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N2 - BackgroundDespite the increasing labour market shortage of well-educated community nurses, few baccalaureate nursing students choose for a career in community care. Obtaining knowledge of how students perceive healthcare areas early in their education is important to take meaningful steps in counteracting any existing misconceptions with targeted curriculum redesign.ObjectiveDetermination of factors underlying perceptions of healthcare areas in first-year baccalaureate nursing students.DesignA descriptive qualitative study using focus group inquiry.MethodsThis study follows up on a large-sample quantitative multicentre survey study. Fourteen first-year nursing students at a university of applied sciences in the Netherlands participated in focus group discussions in October 2014. Transcripts of the discussions were coded by two independent researchers at three levels – open, axial and selective coding – on the basis of two templates. The codes were sorted into categories and assigned to suitable main codes in the templates. The number of sub-codes per category and code were added together.ResultsEight main themes were formulated, to wit (1) variety and diversity, (2) challenges, (3) improving people's health, (4) collaboration, (5) role models, (6) patient- or environment-based perceptions, (7) self-efficacy and (8) immediate vicinity. Data suggest that first-year students have clear ideas about the characteristics which they consider important in professional practice. Their perceptions do not necessarily reflect the actual situation, as they expect the hospital to possess all desired characteristics while community nursing seems to be undervalued.ConclusionTo remedy students' misperceptions, four recommendations are formulated for curriculum redesign strategies deriving from the eight themes. These recommendations are based on collaboration between school and care organisations as well as on themes related to in-depth knowledge within the educational programme. The interventions will potentially help to strengthen the focus on community care, which will foster a more optimistic and realistic career outlook on this field.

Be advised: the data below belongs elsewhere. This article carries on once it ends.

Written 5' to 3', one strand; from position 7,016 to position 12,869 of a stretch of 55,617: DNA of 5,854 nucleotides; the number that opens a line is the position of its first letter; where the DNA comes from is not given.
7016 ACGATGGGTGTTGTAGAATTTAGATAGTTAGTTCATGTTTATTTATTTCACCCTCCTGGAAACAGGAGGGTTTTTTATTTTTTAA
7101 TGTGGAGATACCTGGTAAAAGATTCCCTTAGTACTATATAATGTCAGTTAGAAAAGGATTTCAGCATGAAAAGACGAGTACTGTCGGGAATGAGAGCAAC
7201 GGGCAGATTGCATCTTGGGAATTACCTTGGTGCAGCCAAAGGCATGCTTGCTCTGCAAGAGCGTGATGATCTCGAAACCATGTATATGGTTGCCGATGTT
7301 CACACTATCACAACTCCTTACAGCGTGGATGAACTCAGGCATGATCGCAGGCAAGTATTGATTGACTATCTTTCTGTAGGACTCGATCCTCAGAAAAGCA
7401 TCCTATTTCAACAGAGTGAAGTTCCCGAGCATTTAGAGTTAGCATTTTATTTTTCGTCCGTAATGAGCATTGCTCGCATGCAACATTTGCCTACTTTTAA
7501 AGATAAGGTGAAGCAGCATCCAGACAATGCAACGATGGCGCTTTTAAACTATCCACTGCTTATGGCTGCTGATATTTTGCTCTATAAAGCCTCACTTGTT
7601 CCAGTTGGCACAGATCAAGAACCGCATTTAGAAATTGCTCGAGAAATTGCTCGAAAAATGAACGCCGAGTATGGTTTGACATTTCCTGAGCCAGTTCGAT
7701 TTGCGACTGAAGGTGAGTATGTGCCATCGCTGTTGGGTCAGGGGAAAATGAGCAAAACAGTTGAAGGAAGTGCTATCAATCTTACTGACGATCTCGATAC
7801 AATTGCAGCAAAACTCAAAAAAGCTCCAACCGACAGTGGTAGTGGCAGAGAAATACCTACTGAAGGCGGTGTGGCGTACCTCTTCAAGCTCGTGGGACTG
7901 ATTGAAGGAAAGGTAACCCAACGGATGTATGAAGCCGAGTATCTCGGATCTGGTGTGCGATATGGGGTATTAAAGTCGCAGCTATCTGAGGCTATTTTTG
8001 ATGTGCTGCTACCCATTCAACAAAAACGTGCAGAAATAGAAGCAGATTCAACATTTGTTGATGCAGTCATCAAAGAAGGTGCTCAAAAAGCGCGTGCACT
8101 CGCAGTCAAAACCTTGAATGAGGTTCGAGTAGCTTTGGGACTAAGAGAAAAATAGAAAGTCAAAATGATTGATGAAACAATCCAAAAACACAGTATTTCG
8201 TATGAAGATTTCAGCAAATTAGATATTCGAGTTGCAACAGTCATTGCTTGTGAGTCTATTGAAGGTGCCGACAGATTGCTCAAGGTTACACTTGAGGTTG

AB - BackgroundDespite the increasing labour market shortage of well-educated community nurses, few baccalaureate nursing students choose for a career in community care. Obtaining knowledge of how students perceive healthcare areas early in their education is important to take meaningful steps in counteracting any existing misconceptions with targeted curriculum redesign.ObjectiveDetermination of factors underlying perceptions of healthcare areas in first-year baccalaureate nursing students.DesignA descriptive qualitative study using focus group inquiry.MethodsThis study follows up on a large-sample quantitative multicentre survey study. Fourteen first-year nursing students at a university of applied sciences in the Netherlands participated in focus group discussions in October 2014. Transcripts of the discussions were coded by two independent researchers at three levels – open, axial and selective coding – on the basis of two templates. The codes were sorted into categories and assigned to suitable main codes in the templates. The number of sub-codes per category and code were added together.ResultsEight main themes were formulated, to wit (1) variety and diversity, (2) challenges, (3) improving people's health, (4) collaboration, (5) role models, (6) patient- or environment-based perceptions, (7) self-efficacy and (8) immediate vicinity. Data suggest that first-year students have clear ideas about the characteristics which they consider important in professional practice. Their perceptions do not necessarily reflect the actual situation, as they expect the hospital to possess all desired characteristics while community nursing seems to be undervalued.ConclusionTo remedy students' misperceptions, four recommendations are formulated for curriculum redesign strategies deriving from the eight themes. These recommendations are based on collaboration between school and care organisations as well as on themes related to in-depth knowledge within the educational programme. The interventions will potentially help to strengthen the focus on community care, which will foster a more optimistic and realistic career outlook on this field.

KW - Community care

KW - Focus group

KW - Healthcare areas

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KW - Nursing students